Royal Liver, the Liverpool-based friendly society, has appointed the accountants Ernst & Young to conduct a sale of its financial adviser arm, Park Row, amid a flurry of activity in the ailing financial advice sector.
Royal Liver is seeking to offload the loss-making adviser business, which it bought in 2003 for £16.7m, after failing to turn around the fortunes of the former AIM-listed firm.
According to Park Row's latest accounts, the firm posted an operating loss of nearly £6m in 2008, despite a radical cost cutting programme that saw around £11m eliminated.
Park Row is currently the subject of an investigation by the Financial Services Authority (FSA) which is reviewing its systems and controls. Its chief executive, Peter Sprung, is believed to have met the regulator in March.
A spokesman for Park Row said: "We have received a number of enquiries about Park Row in recent months; the sector is changing rapidly and some are looking to enter or expand.
"We are considering our strategic options, which, as always, could range from withdrawal from the distribution space or could include adding to our presence, given that any operation needs scale in this sector."
Ernst & Young declined to comment on the sale.
Meanwhile, it's believed that Swiss Life is considering selling the UK operation of its financial advisory arm, AWD Chase De Vere, after it received a number of indicative offers for the ailing business.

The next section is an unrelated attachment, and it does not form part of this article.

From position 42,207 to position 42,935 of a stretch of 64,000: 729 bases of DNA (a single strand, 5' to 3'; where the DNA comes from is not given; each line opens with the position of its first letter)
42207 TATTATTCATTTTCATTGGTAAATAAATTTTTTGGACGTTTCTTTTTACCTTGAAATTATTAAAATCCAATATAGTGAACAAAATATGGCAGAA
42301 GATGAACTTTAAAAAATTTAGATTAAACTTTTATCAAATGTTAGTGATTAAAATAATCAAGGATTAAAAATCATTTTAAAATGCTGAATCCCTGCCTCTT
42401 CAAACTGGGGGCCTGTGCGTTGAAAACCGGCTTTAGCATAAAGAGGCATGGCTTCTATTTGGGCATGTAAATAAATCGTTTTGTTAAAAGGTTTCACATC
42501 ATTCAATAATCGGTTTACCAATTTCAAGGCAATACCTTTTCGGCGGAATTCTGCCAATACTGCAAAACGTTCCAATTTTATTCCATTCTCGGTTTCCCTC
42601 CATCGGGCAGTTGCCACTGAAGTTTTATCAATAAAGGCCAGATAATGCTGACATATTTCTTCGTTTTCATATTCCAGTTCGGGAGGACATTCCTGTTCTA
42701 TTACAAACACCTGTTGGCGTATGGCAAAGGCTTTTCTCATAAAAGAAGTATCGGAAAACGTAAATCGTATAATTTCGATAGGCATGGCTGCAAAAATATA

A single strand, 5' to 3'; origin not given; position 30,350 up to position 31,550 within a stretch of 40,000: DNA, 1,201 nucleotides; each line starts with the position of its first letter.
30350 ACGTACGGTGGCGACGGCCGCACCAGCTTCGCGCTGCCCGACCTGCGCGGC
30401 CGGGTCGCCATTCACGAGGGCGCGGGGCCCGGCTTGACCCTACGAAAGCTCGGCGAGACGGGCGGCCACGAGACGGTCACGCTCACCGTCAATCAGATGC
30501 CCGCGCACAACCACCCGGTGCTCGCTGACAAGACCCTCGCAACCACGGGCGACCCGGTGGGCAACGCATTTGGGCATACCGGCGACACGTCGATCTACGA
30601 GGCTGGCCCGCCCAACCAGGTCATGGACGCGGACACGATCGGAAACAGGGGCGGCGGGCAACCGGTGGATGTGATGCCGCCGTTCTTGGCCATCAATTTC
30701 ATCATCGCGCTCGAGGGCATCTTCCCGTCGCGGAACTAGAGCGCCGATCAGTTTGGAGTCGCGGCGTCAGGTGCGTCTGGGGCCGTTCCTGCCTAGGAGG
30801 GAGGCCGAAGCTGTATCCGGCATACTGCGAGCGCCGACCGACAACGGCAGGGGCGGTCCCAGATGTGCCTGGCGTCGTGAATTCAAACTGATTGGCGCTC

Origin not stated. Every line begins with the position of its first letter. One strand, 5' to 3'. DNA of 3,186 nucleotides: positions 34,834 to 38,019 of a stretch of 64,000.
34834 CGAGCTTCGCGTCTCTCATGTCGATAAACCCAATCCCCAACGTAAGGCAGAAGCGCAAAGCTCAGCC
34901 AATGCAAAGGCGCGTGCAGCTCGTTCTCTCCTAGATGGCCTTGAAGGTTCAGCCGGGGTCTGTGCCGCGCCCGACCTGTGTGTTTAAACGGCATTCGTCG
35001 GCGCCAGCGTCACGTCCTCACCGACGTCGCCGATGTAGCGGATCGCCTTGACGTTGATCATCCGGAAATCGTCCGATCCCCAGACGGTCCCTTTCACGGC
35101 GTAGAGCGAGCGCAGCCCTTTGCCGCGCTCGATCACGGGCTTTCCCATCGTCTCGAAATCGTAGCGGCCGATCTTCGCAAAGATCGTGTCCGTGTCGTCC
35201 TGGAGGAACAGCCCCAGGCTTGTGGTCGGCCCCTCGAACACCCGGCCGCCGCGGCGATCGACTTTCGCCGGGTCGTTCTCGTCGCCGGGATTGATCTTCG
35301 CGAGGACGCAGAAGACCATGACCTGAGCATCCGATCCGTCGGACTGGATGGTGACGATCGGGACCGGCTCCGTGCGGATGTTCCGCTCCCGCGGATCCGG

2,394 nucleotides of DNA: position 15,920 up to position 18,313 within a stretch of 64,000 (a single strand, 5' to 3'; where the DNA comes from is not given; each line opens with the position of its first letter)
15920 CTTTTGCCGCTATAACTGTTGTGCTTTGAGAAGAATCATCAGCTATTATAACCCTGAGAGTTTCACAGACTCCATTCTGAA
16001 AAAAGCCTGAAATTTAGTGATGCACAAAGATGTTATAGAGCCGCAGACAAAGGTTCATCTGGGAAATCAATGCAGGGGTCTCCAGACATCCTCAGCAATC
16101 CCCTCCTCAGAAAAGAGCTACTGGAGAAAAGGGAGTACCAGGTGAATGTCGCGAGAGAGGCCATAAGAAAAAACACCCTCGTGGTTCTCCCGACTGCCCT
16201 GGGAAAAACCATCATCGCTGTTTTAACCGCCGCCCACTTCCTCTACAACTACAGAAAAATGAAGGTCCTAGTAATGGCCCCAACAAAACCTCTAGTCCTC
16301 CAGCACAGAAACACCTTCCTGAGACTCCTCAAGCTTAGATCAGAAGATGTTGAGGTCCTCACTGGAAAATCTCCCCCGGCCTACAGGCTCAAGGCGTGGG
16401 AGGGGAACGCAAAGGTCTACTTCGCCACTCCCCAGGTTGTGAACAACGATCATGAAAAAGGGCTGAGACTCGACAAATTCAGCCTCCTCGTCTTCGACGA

In March, its chief executive, Mike Kirsch, quit the group after a restructuring of the business, which included the sale of Moneyextra and the AWD Home Finance.
No formal process has begun but it's believed that interest in the UK subsidiary, which is thought to have lost around £26m last year, has increased the likelihood of a sale.
Rumours have suggested that Towry Law, the wealth manager led by Andrew Fisher, has indicated an interest in AWD Chase De Vere, although these suggestions have been denied.
The financial advice sector is facing unprecedented turmoil with advisers facing the double whammy of major regulatory overhaul and plunging revenues. Industry estimates have suggested that hundreds of advisers could go to the wall as a result of the credit crunch.
The UK's third largest financial adviser, The Money Portal, recently appointed City advisers Fenchurch to conduct a strategic review of its business. Although Money Portal's head of strategy, Alan Easter, last month said that "affordability of debt was not an issue for the firm", it is believed that the firm is involved in talks with Lloyds Banking Group over a debt pile of around £30m. Lloyds is also being advised by Ernst & Young.
A spokesman for Fenchurch declined to comment.Reuse content